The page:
4 Reasons to Pounce on Small Town Home Healthcare Franchise Opportunities
Today’s post tackles the old myth that small and rural towns aren’t suited to home healthcare franchise opportunities. Read on to learn why some nonmetropolitan areas may actually be superior for senior care businesses in 2019, and how to take advantage of these opportunities with Executive Care.
Do small towns equal small healthcare franchise opportunities?
For much of the 20th century, rural and small towns experienced population loss as millions of residents sought opportunities in the big cities. The volume of out-migration varied considerably, but the direction of the flows did not; year after year, many small towns kept on shrinking.
But that all changed in the 1970s, when rural and small town population gains started to overtake those seen in big urban areas. Today, 17% of the US population–along with about 75% of the total land area–is nonmetropolitan (Johnson, 2006).
Growing rural and small town populations are attributed to many different factors. For starters, technological innovations in communications and transportation have made it feasible for “big city” job-seekers to live in small and rural towns. Further, the benefits of economies of scale and geographic proximity that business owners used to enjoy in big cities have eroded due to congestion, high housing costs and densities, land shortages, and high labor costs (Johnson, 2006).
Today, most Americans prefer to live in smaller places that are “near urban areas, but not in them” (Johnson, 2006, p. 2). In other words, small and rural towns are better for business than you might think. In addition to their growing populations, small and rural towns generally have less competitive than metropolitan areas.
But did you know that small towns are fertile grounds for home healthcare franchise opportunities? It’s true today and has been for some time.
Net migration to and from rural and small towns has always been “age selective,” with young adults most prone to leaving and older adults most prone to settling in. From the 1950s to the present day, rural and small counties have experienced a net influx, with the rate generally increasing through time.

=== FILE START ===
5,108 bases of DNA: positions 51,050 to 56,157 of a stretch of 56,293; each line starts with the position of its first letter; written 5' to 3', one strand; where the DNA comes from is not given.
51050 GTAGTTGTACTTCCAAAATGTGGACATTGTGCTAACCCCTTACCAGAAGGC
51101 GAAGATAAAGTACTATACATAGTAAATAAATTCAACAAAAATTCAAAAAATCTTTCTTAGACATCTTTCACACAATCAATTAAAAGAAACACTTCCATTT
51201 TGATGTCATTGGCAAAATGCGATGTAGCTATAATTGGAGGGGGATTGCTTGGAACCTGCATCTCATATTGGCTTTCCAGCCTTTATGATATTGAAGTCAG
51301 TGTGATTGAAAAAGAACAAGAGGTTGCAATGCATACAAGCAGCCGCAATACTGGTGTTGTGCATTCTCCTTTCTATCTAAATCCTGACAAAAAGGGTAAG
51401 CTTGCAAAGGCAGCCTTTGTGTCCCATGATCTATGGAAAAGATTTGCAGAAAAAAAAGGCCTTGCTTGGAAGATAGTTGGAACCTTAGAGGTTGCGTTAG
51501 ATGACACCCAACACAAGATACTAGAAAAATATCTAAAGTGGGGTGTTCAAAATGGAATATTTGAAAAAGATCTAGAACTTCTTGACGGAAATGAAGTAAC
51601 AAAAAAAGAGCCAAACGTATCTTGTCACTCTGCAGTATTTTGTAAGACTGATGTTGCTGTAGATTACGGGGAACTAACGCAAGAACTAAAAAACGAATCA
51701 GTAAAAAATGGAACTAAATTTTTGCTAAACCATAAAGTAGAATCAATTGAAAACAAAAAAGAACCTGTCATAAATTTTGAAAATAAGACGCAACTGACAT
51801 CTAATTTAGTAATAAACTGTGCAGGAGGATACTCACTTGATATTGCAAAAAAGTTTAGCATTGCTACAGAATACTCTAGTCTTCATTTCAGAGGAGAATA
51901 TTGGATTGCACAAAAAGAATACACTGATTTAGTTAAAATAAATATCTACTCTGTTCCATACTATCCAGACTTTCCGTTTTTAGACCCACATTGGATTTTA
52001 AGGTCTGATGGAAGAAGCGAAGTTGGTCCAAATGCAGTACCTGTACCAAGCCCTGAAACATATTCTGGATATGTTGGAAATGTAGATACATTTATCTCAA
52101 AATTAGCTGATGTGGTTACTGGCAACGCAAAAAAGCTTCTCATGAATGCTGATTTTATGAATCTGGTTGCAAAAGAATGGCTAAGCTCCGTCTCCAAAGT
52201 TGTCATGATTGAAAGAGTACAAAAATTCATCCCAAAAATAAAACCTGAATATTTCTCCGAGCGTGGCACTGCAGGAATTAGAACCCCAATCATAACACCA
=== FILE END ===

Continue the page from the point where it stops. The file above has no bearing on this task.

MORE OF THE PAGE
Put simply, small and rural towns attract more seniors than metropolitan areas, and the influx of those over age 50 will continue to accelerate for the foreseeable future. That makes small and rural towns across America the perfect targets for your senior care company expansion.
4 reasons to pounce on small town home healthcare franchise opportunities
You already have a close community network.
In small towns, everyone knows everyone. And while that can make for some intense gossiping, it also makes networking, referrals, and advertising easy for local business owners. Senior care is a trust-based business, and you’ve already got the trust of your community! Pair your local connections with Executive Care’s trusted brand reputation and national marketing push, and you’ve got a high-octane lead generation system powering your success.
There’s less competition.
Even in urban areas, the AARP predicts that access to family caregivers will decrease to 4:1 by 2040. But small and rural towns have even less competition than metropolitan areas, meaning you get more out of your territory.
Home healthcare franchise opportunities are extremely affordable.
You can start a home healthcare franchise with the Executive Care team for approximately $100,000, which includes all you need to launch, plus up to $68,300 of your own working capital. And since rent is often lower in small towns, this figure could drop even lower.
You don’t need any home health care experience.
Our proven training and support system transforms senior care greenhorns into senior care gurus. That means you don’t have to leave your small or rural town to pursue postsecondary education or certifications.
Find home healthcare franchise opportunities in your area
Visit http://www.executivehomecarefranchise.com to learn more about our home healthcare franchise opportunities and see what’s available near you!
Johnson, K. (2006). Demographics trends in rural and small town America. Carsey Institute. Retrieved from https://scholars.unh.edu/cgi/viewcontent.cgi?article=1004&context=carsey